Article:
These polar plots provide a good measure of the periodic convergence of the solution. At the periodic steady state, the force polar plot for one cycle should lay on top of the curve for the previous cycle. The coarse-grid results shown here are converged to this criterion. The fine-grid results show small variations from cycle to cycle, but are considered close to convergence. A time-accuracy study has been carried out for the coarse grid. Solutions were carried out at time steps of 500, 1000 and 2000 steps per cycle. Although not shown here, the force polar plots for each of these time steps compared well with those for the other time steps. This indicates that the periodic solution is independent of the time steps used in this study.
The coarse- and fine-grid solutions are qualitatively similar for the second-stage rotor shown in Fig. 4a. Because only the grids in the second stage of the compressor were refined for the fine-grid calculation, the wakes for the airfoils upstream of the second-stage rotor are computed on identical grids for both the fine and coarse grids. There are larger differences between the coarse- and fine-grid solutions for the second-stage stator shown in Fig. 4b, because of the difference in resolution of the second-stage rotor wake. The amplitude of the fine-grid force on the second-stage stator is approximately 40% larger than the amplitude of the coarse-grid force.
The unsteady forces are dominated by the variation in the lift component of the force. For brevity, "lift" is defined as the component of force normal to the stagger angle and "drag" as the component of force parallel to the stagger angle. The magnitude of the unsteady force is typically 10% of the time average for the relatively large rotor/stator axial gaps found in this compressor. These axial gaps are twice as large as those found in a typical modern engine.The unsteadiness is largely contained in the lift component of the force. Fig. 4c and Fig. 4d. show the lift and drag components of the force plotted against time for the second-stage rotor and stator, respectively. The curves vary smoothly, indicating that the unsteadiness in the force is not due to a narrow wake, but is distributed more uniformly, as one might expect for a potential interaction. Had the axial gaps between airfoil rows been smaller, the wake contribution might have been more pronounced.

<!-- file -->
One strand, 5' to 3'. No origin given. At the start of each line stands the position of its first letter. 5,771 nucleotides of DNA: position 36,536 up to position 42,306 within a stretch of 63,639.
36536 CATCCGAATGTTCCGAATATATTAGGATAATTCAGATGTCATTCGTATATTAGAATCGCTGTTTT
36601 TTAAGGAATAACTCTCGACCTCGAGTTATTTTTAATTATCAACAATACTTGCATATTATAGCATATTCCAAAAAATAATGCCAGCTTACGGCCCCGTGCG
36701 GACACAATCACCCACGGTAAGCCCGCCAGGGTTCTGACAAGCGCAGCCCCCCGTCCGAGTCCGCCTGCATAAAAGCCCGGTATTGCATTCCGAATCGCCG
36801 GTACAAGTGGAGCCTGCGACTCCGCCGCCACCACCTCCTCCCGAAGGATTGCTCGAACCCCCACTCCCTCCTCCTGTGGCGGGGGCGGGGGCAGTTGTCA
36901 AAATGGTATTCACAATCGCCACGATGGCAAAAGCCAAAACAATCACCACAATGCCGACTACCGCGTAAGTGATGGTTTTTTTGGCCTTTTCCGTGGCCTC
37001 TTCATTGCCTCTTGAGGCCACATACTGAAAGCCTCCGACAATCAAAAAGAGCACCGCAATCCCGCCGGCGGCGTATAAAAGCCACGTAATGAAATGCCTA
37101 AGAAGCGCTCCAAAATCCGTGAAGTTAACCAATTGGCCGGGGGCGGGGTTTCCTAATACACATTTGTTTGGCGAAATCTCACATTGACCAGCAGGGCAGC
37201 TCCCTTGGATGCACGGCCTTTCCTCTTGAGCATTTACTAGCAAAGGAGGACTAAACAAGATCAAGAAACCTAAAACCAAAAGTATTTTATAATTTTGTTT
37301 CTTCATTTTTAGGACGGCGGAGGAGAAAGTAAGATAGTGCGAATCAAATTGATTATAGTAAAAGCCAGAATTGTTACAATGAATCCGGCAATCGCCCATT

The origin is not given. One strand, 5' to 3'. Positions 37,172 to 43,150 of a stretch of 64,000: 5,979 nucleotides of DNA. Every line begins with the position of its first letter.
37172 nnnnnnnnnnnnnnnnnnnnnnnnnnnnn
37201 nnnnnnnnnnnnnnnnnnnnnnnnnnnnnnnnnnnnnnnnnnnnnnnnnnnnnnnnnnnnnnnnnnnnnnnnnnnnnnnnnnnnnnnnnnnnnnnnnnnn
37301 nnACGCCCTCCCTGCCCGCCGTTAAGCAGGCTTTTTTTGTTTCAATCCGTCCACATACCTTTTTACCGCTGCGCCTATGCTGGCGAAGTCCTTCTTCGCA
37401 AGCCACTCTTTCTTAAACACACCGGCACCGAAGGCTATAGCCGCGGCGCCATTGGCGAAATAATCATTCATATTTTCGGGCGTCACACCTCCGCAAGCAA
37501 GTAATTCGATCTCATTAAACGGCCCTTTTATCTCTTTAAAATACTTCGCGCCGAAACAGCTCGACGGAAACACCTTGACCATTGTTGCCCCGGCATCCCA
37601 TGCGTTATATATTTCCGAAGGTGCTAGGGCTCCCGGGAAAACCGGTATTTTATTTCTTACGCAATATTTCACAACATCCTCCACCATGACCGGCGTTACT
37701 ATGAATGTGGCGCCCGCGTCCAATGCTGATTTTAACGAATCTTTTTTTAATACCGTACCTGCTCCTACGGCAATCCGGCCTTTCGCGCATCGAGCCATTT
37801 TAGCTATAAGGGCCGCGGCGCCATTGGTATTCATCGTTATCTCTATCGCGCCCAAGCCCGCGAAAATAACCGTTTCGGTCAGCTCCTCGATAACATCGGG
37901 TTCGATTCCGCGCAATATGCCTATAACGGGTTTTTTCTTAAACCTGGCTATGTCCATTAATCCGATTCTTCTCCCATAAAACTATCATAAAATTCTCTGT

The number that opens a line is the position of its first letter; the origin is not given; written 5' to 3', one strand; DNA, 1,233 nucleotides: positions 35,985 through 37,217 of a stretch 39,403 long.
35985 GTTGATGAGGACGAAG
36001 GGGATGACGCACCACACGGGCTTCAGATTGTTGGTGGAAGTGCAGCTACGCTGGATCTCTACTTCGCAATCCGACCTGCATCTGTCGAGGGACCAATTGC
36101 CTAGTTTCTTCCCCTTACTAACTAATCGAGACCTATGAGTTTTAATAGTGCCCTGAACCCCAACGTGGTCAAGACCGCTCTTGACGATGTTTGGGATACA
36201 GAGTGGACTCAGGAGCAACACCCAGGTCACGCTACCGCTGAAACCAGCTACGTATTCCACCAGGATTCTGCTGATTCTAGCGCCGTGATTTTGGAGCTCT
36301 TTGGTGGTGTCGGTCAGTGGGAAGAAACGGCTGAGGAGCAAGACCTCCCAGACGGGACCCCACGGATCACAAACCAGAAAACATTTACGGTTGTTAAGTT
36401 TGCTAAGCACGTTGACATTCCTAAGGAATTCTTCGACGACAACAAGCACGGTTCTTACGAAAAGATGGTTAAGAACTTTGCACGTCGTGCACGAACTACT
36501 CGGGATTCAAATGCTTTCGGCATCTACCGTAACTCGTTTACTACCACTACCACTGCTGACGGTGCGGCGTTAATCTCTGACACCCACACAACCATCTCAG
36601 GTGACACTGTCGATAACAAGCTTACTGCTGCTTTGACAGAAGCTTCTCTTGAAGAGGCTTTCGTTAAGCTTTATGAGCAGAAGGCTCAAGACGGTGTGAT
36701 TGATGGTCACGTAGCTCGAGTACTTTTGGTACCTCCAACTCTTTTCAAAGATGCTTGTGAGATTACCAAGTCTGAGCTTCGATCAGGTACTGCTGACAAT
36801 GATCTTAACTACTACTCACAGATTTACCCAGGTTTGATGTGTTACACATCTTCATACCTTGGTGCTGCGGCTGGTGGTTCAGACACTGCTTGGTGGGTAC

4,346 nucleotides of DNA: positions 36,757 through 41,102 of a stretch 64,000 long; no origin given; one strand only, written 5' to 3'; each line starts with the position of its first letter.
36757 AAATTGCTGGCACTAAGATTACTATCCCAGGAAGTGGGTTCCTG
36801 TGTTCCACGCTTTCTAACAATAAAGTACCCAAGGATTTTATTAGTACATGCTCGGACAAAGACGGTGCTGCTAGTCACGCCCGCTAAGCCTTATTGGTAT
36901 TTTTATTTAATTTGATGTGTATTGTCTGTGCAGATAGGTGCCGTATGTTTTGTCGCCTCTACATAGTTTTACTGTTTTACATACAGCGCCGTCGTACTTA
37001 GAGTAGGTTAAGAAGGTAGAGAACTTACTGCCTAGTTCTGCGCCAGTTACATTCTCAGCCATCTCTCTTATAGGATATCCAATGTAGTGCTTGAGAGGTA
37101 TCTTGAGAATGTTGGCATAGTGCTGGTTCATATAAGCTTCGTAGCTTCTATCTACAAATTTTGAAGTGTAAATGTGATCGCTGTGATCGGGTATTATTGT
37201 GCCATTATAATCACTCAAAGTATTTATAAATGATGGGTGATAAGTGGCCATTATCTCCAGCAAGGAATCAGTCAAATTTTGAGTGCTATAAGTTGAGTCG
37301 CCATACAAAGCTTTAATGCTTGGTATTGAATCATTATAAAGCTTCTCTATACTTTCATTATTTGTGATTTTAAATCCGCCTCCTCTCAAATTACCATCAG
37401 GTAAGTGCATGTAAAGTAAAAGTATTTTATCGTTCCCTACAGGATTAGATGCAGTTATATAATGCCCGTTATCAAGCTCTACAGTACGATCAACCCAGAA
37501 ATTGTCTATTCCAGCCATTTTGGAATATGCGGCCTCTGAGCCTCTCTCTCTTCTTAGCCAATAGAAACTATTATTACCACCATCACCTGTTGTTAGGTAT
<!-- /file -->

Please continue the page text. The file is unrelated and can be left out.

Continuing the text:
The effect of grid refinement on wake profiles can be seen in Fig. 5. Time-averaged relative velocities for the coarse grid, fine grid, and experiment (Stauter, et al. 1990) are plotted against tangential displacement from the rotor trailing edge. This comparison is at an axial location 26% of the rotor axial chord downstream of the second-stage rotortrailing edge. The fine-grid calculation is in good agreement with the experimental data in terms of wake depth, width, and location. The wake depths for the coarse-grid results are shallower than for the experimental data and are visibly displaced. The fine-grid and experimental results have a displacement approximately 50% greater than those of the coarse grid. This is caused by the different computed rotor exit-flow angles which resulted from the difference in airfoil loading between the coarse- and fine-grid solutions seen in Fig. 4a; these results also suggest that solutions should be computed with several different grid densities in order to determine the asymptotic behavior of the solution with grid refinement. The remainder of the wake profile comparisons will be between the measured data (Stauter, et al. 1990) and the fine-grid results.